Caroline Lucas: We are up against a rotten, dysfunctional system

What is immediately clear to anyone joining the Green Party conference in Hove this weekend is that this is a party with its sights set firmly on the future. As much of the talk inevitably focuses on the Green bid for Westminster, the buzz is almost tangible.

At our spring conference in Blackpool the shockwaves of the financial crisis were rippling from the boardroom into the living room, and political commentators were predicting bad times ahead for the Greens. "No one votes Green in a recession," we were told. "When people are worried about their jobs, things like the environment, social justice and political reform are mere luxuries," they said.

Yet more than a million British people clearly do care, since they voted Green in the European elections in June. And more than 1,000 of them joined the party during the six-week run-up to those elections.

So party members here at conference are feeling understandably buoyant. In the June elections, not only did we increase our share of the vote by more than any other party – up by 44 per cent – but in two regions we also pushed Labour into fifth place.

Here in Brighton Pavilion, the campaign to win one of our first seats in Westminster is gathering real momentum. In the European elections, Brighton Greens picked up almost 6,000 more votes than the Tories, and more than double the number of votes gained by Labour. Just a few weeks later, Alex Phillips achieved a stunning victory in a council by-election in adjoining Hove, winning the seat resoundingly from the Conservatives.

All this despite being up against a rotten and dysfunctional political system, one which allows a Government with 36 per cent of the vote to hold 100 per cent of the power, and effectively disenfranchises all but the handful of people who happen to live in the marginal seats.

When I speak to activists, the overwhelming impression that I take away is that Greens are passionate about fairness. So, this weekend, we have been asking these questions:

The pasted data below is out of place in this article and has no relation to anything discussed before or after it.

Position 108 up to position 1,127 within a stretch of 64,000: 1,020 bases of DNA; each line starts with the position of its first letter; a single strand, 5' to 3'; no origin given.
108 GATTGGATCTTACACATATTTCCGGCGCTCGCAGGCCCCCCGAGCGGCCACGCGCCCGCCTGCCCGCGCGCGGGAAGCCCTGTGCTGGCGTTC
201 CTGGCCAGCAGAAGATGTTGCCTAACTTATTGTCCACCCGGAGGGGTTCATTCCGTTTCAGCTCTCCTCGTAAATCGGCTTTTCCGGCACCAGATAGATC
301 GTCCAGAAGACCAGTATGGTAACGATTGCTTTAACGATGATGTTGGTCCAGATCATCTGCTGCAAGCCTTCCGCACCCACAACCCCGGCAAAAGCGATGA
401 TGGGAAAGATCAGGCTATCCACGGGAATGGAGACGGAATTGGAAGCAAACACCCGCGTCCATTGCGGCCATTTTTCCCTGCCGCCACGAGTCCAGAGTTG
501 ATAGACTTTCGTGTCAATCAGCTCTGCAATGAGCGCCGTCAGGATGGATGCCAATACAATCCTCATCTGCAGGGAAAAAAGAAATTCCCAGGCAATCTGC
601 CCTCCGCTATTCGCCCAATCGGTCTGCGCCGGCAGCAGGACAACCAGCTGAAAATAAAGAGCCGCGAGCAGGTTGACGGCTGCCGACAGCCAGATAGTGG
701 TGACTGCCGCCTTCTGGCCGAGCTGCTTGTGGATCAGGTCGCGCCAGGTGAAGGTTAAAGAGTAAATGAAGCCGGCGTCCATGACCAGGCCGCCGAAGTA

Is it fair that British workers should lose their jobs because of the Government's failure to promote and protect the green industries and renewable energy projects that could provide millions of skilled green jobs while also addressing climate change?

Is it fair that our public services should now suffer deep cuts in the wake of trillion-pound bank bailouts?

Is it fair that one in five children in Britain today is living in poverty? The categorical answer from the Green Party is no.

In eight months' time, we'll be fighting the most critical general election for a generation – and we intend to make the issues of social and environmental justice central to our campaign.

Greens are full of enthusiasm about reaching out to voters and showing people that we are the only party to hold true to our values. Alongside grassroots movements such as those mobilising ahead of the vital Copenhagen climate summit, the Greens form part of a vibrant and forward-thinking movement with energy and fresh political ideas – with our sights set firmly on electoral success.

The values that underpin Green politics – fairness, respect, sustainability – are the values that we need now to forge a new politics and a new economics from the old paradigms that have served the people so poorly. If conference delegates take away one message, let it be this: fairness is worth fighting for.

Caroline Lucas MEP is the leader of the Green Party